It was my impression that one of the benefits of religion is community. A helping hand when you need it. Everyone watching out for each other. Not sacrificing one of the flock because you’re scared that the lamb knows some shady people.
KP was correct: it IS a chillingly cold analysis. It was also a cold, callous decision by the school — not only did they deprive Ms. Charlesworth and her children of current financial stability, the school deprived them of future financial stability within Ms. Charlesworth’s field of expertise. Certainly there is a middle ground that could have been reached — ‘leave of absence’ comes to mind, which removes the teacher from the school without jeopardizing her & her family’s means of income.
By what logical policy does a teacher get indefinite leave of absence—with pay, presumably—when unable to work because of personal problems? Either the school is deprived of a teacher, or a teacher who, unlike this one, COULD do the job without jeopardizing the safety of others, is deprived of job.
I never mentioned or alluded to ‘indefinite leave.’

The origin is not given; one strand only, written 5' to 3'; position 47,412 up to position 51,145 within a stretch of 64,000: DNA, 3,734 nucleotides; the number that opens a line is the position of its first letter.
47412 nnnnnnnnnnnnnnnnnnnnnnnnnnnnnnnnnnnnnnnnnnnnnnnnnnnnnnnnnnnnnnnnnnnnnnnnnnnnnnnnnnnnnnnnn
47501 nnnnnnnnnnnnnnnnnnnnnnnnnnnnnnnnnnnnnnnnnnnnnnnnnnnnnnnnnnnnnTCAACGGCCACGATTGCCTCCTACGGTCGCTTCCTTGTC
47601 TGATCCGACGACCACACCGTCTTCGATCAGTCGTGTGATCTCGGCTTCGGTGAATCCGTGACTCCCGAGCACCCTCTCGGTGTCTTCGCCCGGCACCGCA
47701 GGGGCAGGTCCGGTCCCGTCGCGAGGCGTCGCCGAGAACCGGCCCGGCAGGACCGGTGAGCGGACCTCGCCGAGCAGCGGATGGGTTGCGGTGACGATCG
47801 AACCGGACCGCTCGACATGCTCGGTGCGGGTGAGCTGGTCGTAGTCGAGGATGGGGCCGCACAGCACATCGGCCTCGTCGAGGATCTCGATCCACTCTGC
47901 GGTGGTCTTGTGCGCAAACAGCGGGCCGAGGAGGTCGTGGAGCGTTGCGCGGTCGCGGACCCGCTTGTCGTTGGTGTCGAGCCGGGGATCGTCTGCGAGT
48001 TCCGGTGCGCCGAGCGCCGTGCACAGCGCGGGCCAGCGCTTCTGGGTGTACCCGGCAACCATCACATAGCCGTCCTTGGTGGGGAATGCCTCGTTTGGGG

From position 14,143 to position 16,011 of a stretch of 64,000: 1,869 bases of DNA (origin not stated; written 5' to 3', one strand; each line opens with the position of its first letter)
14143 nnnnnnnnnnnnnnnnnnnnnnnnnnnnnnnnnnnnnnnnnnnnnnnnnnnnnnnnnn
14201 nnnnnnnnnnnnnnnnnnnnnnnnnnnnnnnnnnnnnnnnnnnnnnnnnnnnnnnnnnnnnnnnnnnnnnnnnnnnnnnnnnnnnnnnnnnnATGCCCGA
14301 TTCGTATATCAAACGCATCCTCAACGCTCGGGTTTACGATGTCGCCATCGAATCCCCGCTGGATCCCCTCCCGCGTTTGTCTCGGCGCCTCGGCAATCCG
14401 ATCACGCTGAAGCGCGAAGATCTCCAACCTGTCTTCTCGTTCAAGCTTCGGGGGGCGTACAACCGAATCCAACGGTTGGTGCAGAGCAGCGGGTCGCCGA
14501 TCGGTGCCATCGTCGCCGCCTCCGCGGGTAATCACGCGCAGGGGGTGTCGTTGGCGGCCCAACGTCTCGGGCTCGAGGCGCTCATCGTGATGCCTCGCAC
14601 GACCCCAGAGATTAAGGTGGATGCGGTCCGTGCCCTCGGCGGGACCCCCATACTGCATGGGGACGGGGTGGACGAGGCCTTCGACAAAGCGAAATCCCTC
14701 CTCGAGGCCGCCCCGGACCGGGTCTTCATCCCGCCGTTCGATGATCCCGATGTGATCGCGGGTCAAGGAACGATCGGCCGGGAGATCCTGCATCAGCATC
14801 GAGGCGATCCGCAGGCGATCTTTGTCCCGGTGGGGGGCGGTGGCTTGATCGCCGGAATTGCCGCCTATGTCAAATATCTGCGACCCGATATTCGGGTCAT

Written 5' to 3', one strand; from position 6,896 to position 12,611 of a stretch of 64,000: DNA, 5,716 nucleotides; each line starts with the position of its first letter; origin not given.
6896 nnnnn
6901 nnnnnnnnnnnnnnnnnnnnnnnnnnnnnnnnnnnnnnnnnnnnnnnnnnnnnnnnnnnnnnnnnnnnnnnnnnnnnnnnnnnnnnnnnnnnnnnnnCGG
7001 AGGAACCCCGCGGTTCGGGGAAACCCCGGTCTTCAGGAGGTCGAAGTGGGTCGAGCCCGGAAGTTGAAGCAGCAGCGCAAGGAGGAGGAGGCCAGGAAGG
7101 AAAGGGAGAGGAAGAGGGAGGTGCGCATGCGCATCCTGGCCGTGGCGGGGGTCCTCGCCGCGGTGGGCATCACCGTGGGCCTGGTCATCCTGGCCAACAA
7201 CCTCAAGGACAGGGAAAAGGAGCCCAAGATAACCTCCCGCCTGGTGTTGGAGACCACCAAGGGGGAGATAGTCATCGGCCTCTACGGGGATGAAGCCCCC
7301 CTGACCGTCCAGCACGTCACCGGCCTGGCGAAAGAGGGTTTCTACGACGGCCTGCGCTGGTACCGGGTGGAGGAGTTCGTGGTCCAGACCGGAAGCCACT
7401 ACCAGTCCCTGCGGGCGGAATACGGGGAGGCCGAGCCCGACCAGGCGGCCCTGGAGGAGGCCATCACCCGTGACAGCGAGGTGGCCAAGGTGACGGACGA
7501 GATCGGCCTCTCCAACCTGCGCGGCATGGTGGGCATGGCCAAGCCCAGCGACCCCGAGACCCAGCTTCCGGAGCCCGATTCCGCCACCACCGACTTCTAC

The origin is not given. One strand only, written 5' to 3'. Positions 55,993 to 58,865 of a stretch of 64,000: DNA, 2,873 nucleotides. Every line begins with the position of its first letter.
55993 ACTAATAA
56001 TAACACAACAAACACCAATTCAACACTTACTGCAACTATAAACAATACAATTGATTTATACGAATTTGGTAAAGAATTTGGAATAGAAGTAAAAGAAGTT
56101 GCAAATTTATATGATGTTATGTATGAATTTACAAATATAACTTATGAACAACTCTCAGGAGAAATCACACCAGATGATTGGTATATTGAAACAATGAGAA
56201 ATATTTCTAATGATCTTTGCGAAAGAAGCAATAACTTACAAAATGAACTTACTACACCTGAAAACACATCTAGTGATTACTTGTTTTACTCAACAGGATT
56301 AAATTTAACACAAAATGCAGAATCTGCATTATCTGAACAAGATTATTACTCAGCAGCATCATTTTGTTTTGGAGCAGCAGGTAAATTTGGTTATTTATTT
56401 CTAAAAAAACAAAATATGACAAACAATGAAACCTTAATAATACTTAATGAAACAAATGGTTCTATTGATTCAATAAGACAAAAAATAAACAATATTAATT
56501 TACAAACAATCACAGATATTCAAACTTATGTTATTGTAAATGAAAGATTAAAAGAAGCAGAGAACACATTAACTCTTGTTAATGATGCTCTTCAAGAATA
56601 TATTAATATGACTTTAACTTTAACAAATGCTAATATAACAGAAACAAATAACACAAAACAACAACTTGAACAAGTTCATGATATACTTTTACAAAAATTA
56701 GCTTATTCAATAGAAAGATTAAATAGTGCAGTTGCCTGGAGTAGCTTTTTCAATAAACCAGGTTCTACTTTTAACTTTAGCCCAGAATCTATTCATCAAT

The ethical [and compassionate] thing would have been for the school to have offered her the option of withdrawing/resigning, rather than immediately moving to a termination. At least THEN her application for a position at another school would stand a chance for consideration.
Had she refused that option, then, clearly, the school would have to proceed with a termination.
Then I agree with that. Giving her the option would have been the proper course. Frankly, I assumed she was given that option. Do we know that she wasn’t?
I find she *was* initially put on Indefinite Leave of Absence (the school rises in my estimation).
According to the article –
A letter was sent to all parents, explaining the incident and that Ms. Charlesworth AND her 4 children (who also attended the school) would
be on an indefinite leave of absence. This was in January.